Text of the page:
Charlie Perkins was a teenager when he became interested in flying.
Back then – circa 1910 – the teen could not have known his legacy would live on in Surrey for decades to come in a rather interesting way – in a tree along Highway 1.
The Perkins family moved to the Fraser Valley from Vancouver around 1907, packing up their belongings on a sternwheeler and heading up the river to the area of Port Kells.
The family would pitch a tent in the bush before building their home.
“There was quite a flying enthusiasm in B.C. at the time,” said Charlie’s son, Larry Perkins.
“I don’t know where dad got an interest in flying but he joined up with a group of young fellows and they canvassed and borrowed and begged for money and formed the B.C. Aero Club.”
They brought a “rickety old plane” up from the states to practise and learn on. Later, in about 1915, they built their own plane that they flew out of what is now Pitt Meadows Airport.
Then the war came.
“Everybody joined up and because dad had a smatter of what it is to fly and the rudiments of flying, he was put into the Royal Flying Corp (as a flight instructor in Ontario) because there wasn’t a Canadian military flight. He learned all the tricks of flying planes and maneuvering and machine guns.”
He returned home from the First World War in 1919.
“But when he got back, there was this big tree. And that tree was on the property that grandpa bought,” recalled Larry.
A common misconception is that Charlie planted the tree. The family says it was actually about 300 years old. Charlie’s memorial was the ivy he planted.
“What he did was he cleared the area around the tree, planted the ivy on the tree and made a little bit of a park. It was a memento honouring those who flew or tried to fly. Those who came home and those that didn’t come home. And that was the significance of the tree in the family.”
When plans were announced for the Trans-Canada Highway (now Highway 1), Charlie learned it was set to run right through his property – and the area including the tree.
A fight began to save it.
“Dad started to get the community up and support him to save the tree,” said Larry.
“With a lot of letter-writing and support from friends and neighbours, he finally contacted ‘Flying’ Phil Gaglardi, head of the highways department. I recall being there when he came out. Dad and I and he walked down the skid road to the base of the tree and dad explained the whole story.
“He just took a look at the map they had and said, ‘Well, we’ll just go around it.’ And they did. And that was that.”
Though the tale goes that Charlie sat in front of the tree with a shotgun in an attempt to save it, Larry says that’s not the case.
“There is absolutely no truth to the report that dad sat in the chair with a shotgun when the bulldozers came,” he insisted.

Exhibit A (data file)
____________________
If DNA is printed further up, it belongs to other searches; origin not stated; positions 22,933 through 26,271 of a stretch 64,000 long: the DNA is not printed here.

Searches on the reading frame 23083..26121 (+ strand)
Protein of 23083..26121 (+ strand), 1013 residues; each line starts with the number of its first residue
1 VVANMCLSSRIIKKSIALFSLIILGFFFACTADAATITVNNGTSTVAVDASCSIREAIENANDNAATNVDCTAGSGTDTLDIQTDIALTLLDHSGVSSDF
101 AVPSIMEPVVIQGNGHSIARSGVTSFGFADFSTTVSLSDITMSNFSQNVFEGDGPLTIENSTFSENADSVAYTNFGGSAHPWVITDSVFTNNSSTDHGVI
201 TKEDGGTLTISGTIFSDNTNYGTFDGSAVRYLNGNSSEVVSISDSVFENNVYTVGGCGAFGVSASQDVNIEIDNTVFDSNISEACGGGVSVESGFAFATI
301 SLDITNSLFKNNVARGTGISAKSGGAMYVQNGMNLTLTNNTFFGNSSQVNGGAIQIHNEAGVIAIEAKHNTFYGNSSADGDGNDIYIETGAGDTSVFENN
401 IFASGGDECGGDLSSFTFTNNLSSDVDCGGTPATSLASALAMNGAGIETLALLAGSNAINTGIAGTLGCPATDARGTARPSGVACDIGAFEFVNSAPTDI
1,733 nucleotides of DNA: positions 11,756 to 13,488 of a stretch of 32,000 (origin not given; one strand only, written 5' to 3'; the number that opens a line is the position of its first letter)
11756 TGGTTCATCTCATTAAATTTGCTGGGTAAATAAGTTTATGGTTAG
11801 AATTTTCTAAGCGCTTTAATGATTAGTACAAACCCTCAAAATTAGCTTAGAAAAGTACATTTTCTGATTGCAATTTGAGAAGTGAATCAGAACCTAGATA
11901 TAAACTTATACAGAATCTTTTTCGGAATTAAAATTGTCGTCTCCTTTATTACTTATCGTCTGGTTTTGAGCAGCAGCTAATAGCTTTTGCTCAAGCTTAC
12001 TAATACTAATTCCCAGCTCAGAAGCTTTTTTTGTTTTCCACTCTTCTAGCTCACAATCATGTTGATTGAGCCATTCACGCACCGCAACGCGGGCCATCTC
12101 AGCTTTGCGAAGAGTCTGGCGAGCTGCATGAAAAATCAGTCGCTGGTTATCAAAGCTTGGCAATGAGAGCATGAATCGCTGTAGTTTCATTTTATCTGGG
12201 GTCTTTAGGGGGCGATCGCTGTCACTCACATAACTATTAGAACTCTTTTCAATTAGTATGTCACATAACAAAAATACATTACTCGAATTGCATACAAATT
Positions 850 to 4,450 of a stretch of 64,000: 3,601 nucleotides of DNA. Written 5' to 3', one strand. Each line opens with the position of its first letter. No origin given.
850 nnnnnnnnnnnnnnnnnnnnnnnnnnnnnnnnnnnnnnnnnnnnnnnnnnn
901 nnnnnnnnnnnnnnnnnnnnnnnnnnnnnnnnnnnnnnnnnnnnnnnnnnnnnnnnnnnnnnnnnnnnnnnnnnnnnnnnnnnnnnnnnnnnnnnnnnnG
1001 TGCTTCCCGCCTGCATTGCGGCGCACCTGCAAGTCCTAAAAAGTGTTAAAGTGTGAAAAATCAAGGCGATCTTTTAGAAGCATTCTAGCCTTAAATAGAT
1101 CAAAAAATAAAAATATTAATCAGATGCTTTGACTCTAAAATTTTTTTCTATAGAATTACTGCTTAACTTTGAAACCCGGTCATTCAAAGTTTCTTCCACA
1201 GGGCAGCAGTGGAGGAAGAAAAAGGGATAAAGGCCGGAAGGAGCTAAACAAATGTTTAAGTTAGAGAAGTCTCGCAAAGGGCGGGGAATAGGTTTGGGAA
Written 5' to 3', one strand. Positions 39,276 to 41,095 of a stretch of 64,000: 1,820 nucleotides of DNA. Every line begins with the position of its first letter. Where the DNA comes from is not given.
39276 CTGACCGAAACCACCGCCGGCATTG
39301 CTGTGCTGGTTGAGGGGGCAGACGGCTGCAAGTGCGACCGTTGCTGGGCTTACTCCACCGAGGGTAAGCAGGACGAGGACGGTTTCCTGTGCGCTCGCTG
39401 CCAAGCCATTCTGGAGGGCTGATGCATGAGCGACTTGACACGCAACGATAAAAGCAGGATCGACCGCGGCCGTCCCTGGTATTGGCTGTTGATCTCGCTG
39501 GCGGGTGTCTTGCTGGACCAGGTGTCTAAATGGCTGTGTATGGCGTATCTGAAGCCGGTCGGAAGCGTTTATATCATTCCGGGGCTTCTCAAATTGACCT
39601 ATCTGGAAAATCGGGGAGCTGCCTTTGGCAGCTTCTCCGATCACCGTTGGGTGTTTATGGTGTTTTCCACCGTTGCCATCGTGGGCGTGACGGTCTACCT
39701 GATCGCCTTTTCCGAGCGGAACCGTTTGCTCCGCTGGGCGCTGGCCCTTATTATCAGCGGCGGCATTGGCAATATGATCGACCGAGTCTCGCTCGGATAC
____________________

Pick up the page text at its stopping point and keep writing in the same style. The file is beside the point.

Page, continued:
“He wasn’t that type of person. I remember him commenting to me that you can’t stand in the way of progress. And the highway was progress.”
Even before the highway was built, Charlie placed a wreath on the tree – a tradition that would continue for decades.
“Others then took over doing it,” explained Larry. “He did it right up until he was in his 80s.”
“I believe it was the Whalley Legion or a member of it that got things going also, and whether they’re the group that puts the wreaths there now or not, I don’t know. I never did,” Larry said.
“Dad took care of that.”
After the war, Charlie never flew again.
Larry believes he lost his love for flying during the war. It was as though the plane had become a killing machine to him.
“He said he just didn’t want to fly anymore. He said he could have, but he’d gone and done what needed to be done, saw things he didn’t need to see and survived crashes so it was time to come home and farm the place.”
Charlie later became a road former for Surrey, building many of the city’s main roads over the years.
He died at 92.
His grandson, Mike Perkins, who lives with his family in Cloverdale, drives by his tree on a regular basis.
The historic Douglas Fir can be seen on the south side of Highway 1 just west of 192nd Avenue, though it can be hard to catch when driving by.
In front of the tree, a white sign identifies it as “Charlie’s Tree.” The ivy that Charlie planted decades ago is now thick and has climbed up the tree.
On the tree is a Canadian flag, a cross and a plaque that reads “1919,” a wreath and other tokens. Though the family doesn’t know who puts wreaths there, a few always seem to pop up this time of year.
Over the years, vandals have set fire to the tree. And when it appeared the tree was dying, it was topped.
It stands at about 30 feet.
Mike said in addition to honour, a great lesson he learned from his grandfather was to respect nature.
“He was a naturalist long before the term really existed. There was a chunk of property on the farm that was fenced off, the cattle weren’t allowed to go in there, it was his park. There were trilliums and bleeding hearts, and we learned to leave thing like that alone,” said Mike.
“I just look at (Charlie’s Tree) and marvel at the fact that even my grandparents looked at it and didn’t see something that needed to be cut down,” he continued.
“They left it. That’s something I got from my grandfather, actually, that fact that you didn’t need to destroy everything, you could preserve some things. That’s what I see when I see that tree.”